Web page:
As said in an earlier post, this bubble did indeed pop in 2008, but was fixed with a sticking plaster. Now, absolutely nothing has changed since 2008. In fact, all of the economic signs at the moment are frighteningly similar to those leading up to 2008 i.e house prices reaching ridiculous highs, stock markets at historic highs. The only thing supporting house prices (because as mentioned, wages haven’t really moved since 2000), are the government’s props of QE, and low interest rates and help to buy.February 3, 2015 at 11:01 pm #72018
Why you no mention the FISH. Have they not got a voice?February 3, 2015 at 11:12 pm #72007
@maureen Gray 18490 wrote:
Why you no mention the FISH. Have they not got a voice?
Have you been watching too much ‘Finding Nemo’ Maureen?February 3, 2015 at 11:25 pm #72008
@metalhead 18463 wrote:
Yes a crash in house prices would indeed be disastrous for some, yet sadly it’s a very real possibility as highlighted in another thread. Not everyone is sitting on property that only owes them a fraction of today’s current market prices, some of us bought in the last 5 years or so and have to work damn hard to keep up the repayments on our family homes.
I feel your pain here and I am in the same boat more or less. But, if we weren’t in the middle of the largest house price bubble in history, if house prices were at the long term average of 3 x average wage, we wouldn’t have had to overstretch just to provide a modest family home.
The only people who defend high house prices are economically illiterate people, people who think that just because the BBC says high house prices are great, that must be true, and people who had the benefit of buying outside the bubble, before 2000. They naturally don’t want to lose any of their unearned paper profit, as they are vested interests, and that unfortunately includes most of the media, and politicians are all in BTL up to their noses.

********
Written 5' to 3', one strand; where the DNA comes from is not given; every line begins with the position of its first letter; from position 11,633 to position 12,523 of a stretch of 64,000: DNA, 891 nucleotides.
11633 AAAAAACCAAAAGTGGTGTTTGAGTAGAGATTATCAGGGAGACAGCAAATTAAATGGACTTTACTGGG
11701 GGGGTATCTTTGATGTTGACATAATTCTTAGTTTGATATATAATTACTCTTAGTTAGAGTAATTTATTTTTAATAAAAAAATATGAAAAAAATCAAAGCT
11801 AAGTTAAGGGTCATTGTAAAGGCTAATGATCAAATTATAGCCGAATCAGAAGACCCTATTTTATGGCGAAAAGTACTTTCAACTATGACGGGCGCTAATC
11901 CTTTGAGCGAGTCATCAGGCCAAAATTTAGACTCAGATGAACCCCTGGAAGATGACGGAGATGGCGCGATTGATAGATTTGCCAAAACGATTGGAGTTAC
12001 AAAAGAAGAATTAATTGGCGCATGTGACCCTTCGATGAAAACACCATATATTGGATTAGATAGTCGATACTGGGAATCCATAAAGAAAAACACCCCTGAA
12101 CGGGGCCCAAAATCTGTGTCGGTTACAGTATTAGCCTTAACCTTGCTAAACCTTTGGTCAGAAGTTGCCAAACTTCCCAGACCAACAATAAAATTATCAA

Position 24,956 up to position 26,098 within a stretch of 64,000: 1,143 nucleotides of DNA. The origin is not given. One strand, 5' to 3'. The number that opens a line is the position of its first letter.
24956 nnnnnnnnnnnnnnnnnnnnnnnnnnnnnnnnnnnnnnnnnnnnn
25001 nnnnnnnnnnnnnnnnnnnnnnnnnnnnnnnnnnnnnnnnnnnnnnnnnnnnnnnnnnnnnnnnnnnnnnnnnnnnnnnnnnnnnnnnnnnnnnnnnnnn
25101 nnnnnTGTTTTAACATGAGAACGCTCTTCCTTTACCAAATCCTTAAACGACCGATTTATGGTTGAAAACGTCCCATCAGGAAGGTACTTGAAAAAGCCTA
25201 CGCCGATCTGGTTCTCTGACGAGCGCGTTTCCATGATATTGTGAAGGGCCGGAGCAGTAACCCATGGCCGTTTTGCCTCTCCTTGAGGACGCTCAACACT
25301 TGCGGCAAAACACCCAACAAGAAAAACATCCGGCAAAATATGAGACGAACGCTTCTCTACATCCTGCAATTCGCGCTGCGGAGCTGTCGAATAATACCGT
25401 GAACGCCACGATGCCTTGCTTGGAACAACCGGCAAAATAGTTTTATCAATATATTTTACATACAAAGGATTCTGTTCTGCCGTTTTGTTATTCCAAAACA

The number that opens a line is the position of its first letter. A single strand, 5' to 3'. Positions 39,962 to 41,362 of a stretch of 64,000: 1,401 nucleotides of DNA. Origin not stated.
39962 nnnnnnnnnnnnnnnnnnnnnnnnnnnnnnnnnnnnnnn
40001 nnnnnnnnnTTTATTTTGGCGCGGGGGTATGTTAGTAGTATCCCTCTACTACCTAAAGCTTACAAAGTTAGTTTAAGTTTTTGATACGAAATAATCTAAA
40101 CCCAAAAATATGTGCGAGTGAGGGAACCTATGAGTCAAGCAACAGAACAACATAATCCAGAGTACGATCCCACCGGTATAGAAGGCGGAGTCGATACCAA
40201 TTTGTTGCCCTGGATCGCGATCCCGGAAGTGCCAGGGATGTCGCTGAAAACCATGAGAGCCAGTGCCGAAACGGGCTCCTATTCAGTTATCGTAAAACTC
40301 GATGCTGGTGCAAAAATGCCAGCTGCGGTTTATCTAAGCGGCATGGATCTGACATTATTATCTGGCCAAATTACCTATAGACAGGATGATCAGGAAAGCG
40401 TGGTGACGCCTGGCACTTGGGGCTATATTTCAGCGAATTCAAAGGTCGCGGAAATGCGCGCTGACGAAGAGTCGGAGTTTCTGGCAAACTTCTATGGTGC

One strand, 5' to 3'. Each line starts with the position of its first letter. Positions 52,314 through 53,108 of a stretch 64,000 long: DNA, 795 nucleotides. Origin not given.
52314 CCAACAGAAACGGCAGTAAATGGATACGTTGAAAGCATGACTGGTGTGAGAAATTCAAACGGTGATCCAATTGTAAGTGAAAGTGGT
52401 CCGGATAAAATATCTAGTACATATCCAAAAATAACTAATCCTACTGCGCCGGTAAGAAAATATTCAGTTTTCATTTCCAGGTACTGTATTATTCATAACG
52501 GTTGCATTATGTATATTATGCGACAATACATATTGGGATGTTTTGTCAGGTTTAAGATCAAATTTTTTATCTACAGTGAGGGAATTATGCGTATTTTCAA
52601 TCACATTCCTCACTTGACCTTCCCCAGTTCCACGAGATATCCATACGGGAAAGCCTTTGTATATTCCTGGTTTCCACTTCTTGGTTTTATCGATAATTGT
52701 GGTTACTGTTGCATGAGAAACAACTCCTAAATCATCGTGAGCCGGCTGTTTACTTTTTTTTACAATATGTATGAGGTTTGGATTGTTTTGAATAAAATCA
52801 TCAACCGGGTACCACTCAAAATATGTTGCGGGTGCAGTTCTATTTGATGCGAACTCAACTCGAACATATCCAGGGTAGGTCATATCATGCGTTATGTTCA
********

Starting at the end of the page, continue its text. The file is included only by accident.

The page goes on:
Again though, is it sustainable for house prices to continually rise (have they discovered perpetual motion too?), when wages haven’t budged since mid nineties? Not for one minute, and the only thing holding them up high are artificially government props, which cannot remain in place forever.February 8, 2015 at 8:06 pm #72009
@Born Acorn 18422 wrote:
This prison is designed to hold over 2000 inmates. For comparison, Shrewsbury held 305.
It’s going to take a lot more than people already in the prison industry to fill jobs at Wrexham.
Prisons across the country are due for planned closure. Staff will follow the transferred inmates. Staff ie prison officers rarely live on the doorstep of the prison in which they work, for obvious reasons. Figure it out!February 8, 2015 at 10:05 pm #71993
@The Monitor 18605 wrote:
Prisons across the country are due for planned closure. Staff will follow the transferred inmates. Staff ie prison officers rarely live on the doorstep of the prison in which they work, for obvious reasons. Figure it out!
Sorry being a bit of a ding bat here. What are the obvious reasons for not living close to where they work/February 9, 2015 at 1:17 pm #72013
I don’t think you are a dingbat, again only going by my own experience of living in a city (Winchester) with a large category A prison, lots of the staff working there lived in and around Winchester.
It’s not like being police officer who used to be advised not to live in the same town in which they worked. I think a lot of people are having a real knee jerk reaction to the thought of having a prison here and typically only seeing the negative.